Holden and Banky are comic book artists. Everything's going good for them until they meet Alyssa, also a comic book artist. Holden falls for her, but his hopes are crushed when he finds out she's a lesbian.
Joey Lauren Adams,
Dante Hicks is not having a good day. He works as a clerk in a small convenience store and is told to come into work on his day off. Dante thinks life is a series of down endings and this day is proving to no different. He reads in the newspaper that his ex-girlfriend Caitlin is getting married. His present girlfriend reveals to have somewhat more experience with sex that he ever imagined. His principal concerns are the hockey game he has that afternoon and the wake for a friend who died. His buddy Randal Graves works as a clerk in the video store next and he hates his job just about as much as Dante hates his.Written by
Kevin Smith has said on speaking tours that the reason he cast himself in the movie was that if the movie failed and he was in near-permanent debt for the rest of his life, he could at least point at his face in the movie as proof he did it. See more »
In the beginning of the movie when we first meet Jay & Silent Bob the crew is briefly reflected in the windows. See more »
[phone rings and Dante falls out of a closet]
Hello. What? No, I don't work today. I'm playing hockey at two.
See more »
Laserdisc edition features 25 minutes of additional footage with seven scenes not included in the original release, including alternate ending in which the clerk is killed during a store hold-up. See more »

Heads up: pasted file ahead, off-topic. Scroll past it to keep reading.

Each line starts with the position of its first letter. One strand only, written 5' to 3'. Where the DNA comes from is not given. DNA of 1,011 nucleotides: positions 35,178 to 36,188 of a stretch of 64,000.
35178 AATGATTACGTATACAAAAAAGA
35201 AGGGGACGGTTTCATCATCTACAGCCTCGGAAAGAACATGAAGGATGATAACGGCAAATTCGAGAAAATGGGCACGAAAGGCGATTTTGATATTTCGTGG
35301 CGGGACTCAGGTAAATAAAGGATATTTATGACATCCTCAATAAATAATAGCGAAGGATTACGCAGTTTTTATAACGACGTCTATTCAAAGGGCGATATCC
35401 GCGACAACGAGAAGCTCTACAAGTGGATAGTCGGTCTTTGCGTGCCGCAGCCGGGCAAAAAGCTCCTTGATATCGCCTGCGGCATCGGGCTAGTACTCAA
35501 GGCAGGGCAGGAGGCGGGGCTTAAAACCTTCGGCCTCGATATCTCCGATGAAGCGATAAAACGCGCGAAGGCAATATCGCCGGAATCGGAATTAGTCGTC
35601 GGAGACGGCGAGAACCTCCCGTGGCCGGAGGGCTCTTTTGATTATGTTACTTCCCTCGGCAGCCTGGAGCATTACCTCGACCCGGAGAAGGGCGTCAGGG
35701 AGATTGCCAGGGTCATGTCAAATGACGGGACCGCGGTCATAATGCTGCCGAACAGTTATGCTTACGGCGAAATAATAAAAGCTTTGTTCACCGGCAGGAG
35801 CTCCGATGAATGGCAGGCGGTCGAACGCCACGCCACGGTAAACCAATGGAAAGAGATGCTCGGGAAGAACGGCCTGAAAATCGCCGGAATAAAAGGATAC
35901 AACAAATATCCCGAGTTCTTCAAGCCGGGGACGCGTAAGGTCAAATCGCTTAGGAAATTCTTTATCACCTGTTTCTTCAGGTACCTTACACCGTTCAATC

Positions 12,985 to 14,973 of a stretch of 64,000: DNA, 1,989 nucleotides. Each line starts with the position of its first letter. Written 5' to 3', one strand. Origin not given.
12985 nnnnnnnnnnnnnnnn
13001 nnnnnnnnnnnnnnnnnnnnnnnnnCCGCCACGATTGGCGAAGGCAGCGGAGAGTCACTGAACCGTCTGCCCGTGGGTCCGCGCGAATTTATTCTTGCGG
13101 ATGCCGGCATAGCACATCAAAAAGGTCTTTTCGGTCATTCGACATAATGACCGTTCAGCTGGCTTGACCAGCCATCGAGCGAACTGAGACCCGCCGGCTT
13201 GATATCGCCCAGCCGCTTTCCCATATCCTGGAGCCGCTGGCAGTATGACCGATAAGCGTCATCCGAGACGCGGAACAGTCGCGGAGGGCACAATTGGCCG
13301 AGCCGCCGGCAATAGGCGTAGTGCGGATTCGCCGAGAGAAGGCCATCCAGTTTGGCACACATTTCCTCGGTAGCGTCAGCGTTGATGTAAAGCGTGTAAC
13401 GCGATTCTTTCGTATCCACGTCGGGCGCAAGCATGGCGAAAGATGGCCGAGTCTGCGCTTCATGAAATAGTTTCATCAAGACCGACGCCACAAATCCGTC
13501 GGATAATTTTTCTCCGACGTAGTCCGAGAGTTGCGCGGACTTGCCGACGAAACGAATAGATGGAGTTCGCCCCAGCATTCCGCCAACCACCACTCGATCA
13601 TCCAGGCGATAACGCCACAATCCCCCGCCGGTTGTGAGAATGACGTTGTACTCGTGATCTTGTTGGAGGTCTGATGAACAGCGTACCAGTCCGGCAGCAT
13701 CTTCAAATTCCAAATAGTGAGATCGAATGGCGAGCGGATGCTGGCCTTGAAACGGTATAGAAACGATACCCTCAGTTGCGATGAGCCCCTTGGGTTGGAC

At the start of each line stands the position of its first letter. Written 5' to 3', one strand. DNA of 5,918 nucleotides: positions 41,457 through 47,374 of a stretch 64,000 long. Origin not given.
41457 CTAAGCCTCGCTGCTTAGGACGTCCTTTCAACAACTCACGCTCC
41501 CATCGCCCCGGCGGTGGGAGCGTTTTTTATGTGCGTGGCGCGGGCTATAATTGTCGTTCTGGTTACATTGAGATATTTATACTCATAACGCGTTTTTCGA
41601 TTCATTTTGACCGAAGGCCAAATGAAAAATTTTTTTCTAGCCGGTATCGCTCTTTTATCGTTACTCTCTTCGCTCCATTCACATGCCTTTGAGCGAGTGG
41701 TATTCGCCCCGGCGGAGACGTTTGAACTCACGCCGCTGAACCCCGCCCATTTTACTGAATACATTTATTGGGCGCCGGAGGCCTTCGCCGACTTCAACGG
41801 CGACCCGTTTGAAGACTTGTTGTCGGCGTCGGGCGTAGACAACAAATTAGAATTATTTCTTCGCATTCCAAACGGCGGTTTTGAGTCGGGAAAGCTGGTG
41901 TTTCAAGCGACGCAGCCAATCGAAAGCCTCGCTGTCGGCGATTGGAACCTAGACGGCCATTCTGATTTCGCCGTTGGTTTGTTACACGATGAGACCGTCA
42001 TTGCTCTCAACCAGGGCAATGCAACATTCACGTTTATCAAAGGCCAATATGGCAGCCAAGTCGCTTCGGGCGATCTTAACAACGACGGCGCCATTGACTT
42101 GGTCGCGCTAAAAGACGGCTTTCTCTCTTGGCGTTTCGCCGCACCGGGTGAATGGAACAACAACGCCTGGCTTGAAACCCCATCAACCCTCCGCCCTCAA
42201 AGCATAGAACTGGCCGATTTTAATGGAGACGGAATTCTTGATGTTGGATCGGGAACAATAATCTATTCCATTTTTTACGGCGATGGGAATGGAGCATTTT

In 1994, an ambitious filmmaker named Kevin Smith was left nearly dead-broke by his commitment to his low-budget debut feature, "Clerks." Shot in black & white and filmed in and around a New Jersey convenience store, "Clerks." is genius on celluloid despite little change of scenery, wooden acting (none of the actors are professionals), and a shoe-string budget; it's also pretty damn funny. "Just because they serve you, doesn't me they like you" became an immortal tagline for one of the best independent comedies of all time, which also launched the career of its director. There's nothing PC about this debut feature, and the relentlessly explicit sex-related dialogue got the film its original certificate, the dreaded "NC-17" rating, which was later dropped down to an "R" rating on a successful appeal by the filmmakers; the characters harass their customers, leave the store during the day to tend to personal matters, and hang-out with girlfriends - not the stuff of responsible employees - and definitely NOT something you would see in any Hollywood production today. In an era rife with censorship and political-correctness, "Clerks." would undoubtedly receive the scorn and protests of the fundamental religious Right and Left. The film features Dante (Brian O'Halloran) and Randal (Jeff Anderson), two bored New Jersey convenience store employees who are both called in on a Saturday (Dante is especially upset because it's his day off) and the two break every rule in the book as they meander through the day and encounter all sorts of colorful characters. Throughout the day, Dante complains about about his girlfriend Veronica's (Marilyn Ghigliotti) sex life, Randal shirks his convenience store duties by shooting the breeze with Dante, philosophize about their daily predicaments, play hockey on the roof of the store, and observe unruly and bizarre shoppers. There's little plot but it's pure fun all the way to the ending with plenty of laughs too. But if you're the sensitive type, you should stay as far away from "Clerks." as possible, as the dialogue will certainly make you squirm in your seat. "Clerks." also contains many Smith trademarks including "Star Wars" talk, references to Spielberg movies, comic books and hockey, all qualities of which would do Smith good in his so-called "New Jersey Trilogy." P.S.: Watch out for Smith in his iconic role as Silent Bob with sidekick Jay (Jason Mewes) as they loiter outside the store and hassle customers.
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